Tim Weiner's new book is One Man Against the World: The Tragedy of Richard Nixon.
From his Fresh Air interview with Terry Gross:
TERRY GROSS: Tim Weiner, welcome back to FRESH AIR. So Nixon's deceit about the war in Vietnam begins before he's even elected. He tried to discourage South Vietnam from agreeing to a peace deal before the election 'cause Nixon - well, what did Nixon tell South Vietnam about that? This is when he was running against Hubert Humphrey.--Marshal Zeringue
TIM WEINER: In the summer and fall of 1968, Richard Nixon, working through his campaign manager and future attorney general, John Mitchell, and a mystery woman, whose real name was Anna Chennault but who was known to one and all as the Dragon Lady and had a suite in the Watergate Hotel complex, went to the ambassador of South Vietnam and said tell your boss the President of South Vietnam and said, tell your boss, the president of South Vietnam, President Thieu, don't cut a deal with the Democrats. We are going to win, and we will cut you a better deal. We will make sure that you, President Thieu, survive. There will be no coalition government. Do not agree to a peace deal. Wait for us. And, in fact, Nixon got word through to President Thieu through these intermediaries. President Johnson knew this because the FBI and the National Security Agency, respectively, had bugged the embassy of South Vietnam in Washington and the presidential palace in Saigon, and they knew about these backchannel communications. And when Johnson found out on the eve of the 1968 election, which his vice president, Hubert Humphrey, was running against Richard Nixon, whom he had hated ever since they were both in the Senate in the early 1950s, he went ballistic.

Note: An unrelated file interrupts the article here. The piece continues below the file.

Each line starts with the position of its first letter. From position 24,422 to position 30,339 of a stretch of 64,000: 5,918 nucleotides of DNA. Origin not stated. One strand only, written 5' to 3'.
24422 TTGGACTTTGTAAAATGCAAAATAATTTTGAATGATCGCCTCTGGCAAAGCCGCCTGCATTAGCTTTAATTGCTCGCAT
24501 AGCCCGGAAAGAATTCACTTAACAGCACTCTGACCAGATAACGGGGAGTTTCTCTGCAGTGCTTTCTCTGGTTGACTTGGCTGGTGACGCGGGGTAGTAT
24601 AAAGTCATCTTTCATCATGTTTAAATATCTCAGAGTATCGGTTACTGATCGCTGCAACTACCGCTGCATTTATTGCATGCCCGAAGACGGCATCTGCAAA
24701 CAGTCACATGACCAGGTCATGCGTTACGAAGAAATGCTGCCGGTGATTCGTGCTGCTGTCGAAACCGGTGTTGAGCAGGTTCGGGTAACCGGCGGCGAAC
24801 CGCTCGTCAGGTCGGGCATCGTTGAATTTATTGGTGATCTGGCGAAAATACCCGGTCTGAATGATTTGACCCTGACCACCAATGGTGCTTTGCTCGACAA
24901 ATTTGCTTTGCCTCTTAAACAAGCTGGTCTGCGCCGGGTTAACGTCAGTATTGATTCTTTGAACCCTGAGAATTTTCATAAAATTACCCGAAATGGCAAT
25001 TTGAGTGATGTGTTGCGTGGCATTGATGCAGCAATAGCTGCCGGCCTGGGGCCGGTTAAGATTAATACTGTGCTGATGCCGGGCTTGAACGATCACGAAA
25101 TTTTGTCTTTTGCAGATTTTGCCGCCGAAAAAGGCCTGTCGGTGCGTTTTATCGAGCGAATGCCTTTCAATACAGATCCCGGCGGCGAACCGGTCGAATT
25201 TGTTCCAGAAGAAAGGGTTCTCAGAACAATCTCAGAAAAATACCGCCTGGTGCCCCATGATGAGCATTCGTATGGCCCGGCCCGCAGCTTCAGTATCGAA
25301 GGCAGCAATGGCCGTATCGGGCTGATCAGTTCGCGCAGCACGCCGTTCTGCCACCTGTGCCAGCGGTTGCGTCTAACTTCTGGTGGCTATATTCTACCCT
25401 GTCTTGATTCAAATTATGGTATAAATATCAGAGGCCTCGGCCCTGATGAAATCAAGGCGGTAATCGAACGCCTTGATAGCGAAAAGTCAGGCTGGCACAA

Here was the problem - the evidence that was gathered that Nixon was sabotaging the peace talks had all been gathered through the surveillance powers of the NSA and the FBI. You couldn't reveal it. On the other hand, what Nixon and his accomplices were doing was a violation of law called the Logan Act. You can't be a private citizen doing diplomatic negotiations with another country. And Johnson and his men gathered and said, what are we going to do about this? And they couldn't reveal the evidence. It was too secret. But Johnson knew, and he called Nixon - and he called him and he said, you better not do this. And Nixon said, I would never do that. But he did.
GROSS: Did Nixon actually scuttle a plan - a peace plan that might have succeeded? Was there the real possibility of peace?
WEINER: I'm going to quote Phil Habib, who was a senior State Department official at the Paris peace talks and who continued to serve loyally under Richard Nixon. Quote, "The deal was cooked, and then something happened. Somebody got to Thieu, President Thieu, of South Vietnam. Somebody got to Thieu on behalf of Nixon and said, don't agree, don't come to Paris." And Habib said, "I'm convinced that if Humphrey had won the election, the war would've been over much sooner." And, in fact, the peace deal that Nixon finally cut was no better than the one that could've been cut in October 1968.
GROSS: There were so many lives lost in the interim.
WEINER: There were roughly 25,000 American soldiers killed in the interim. There were at least 10 times that number...[read on or listen to the interview]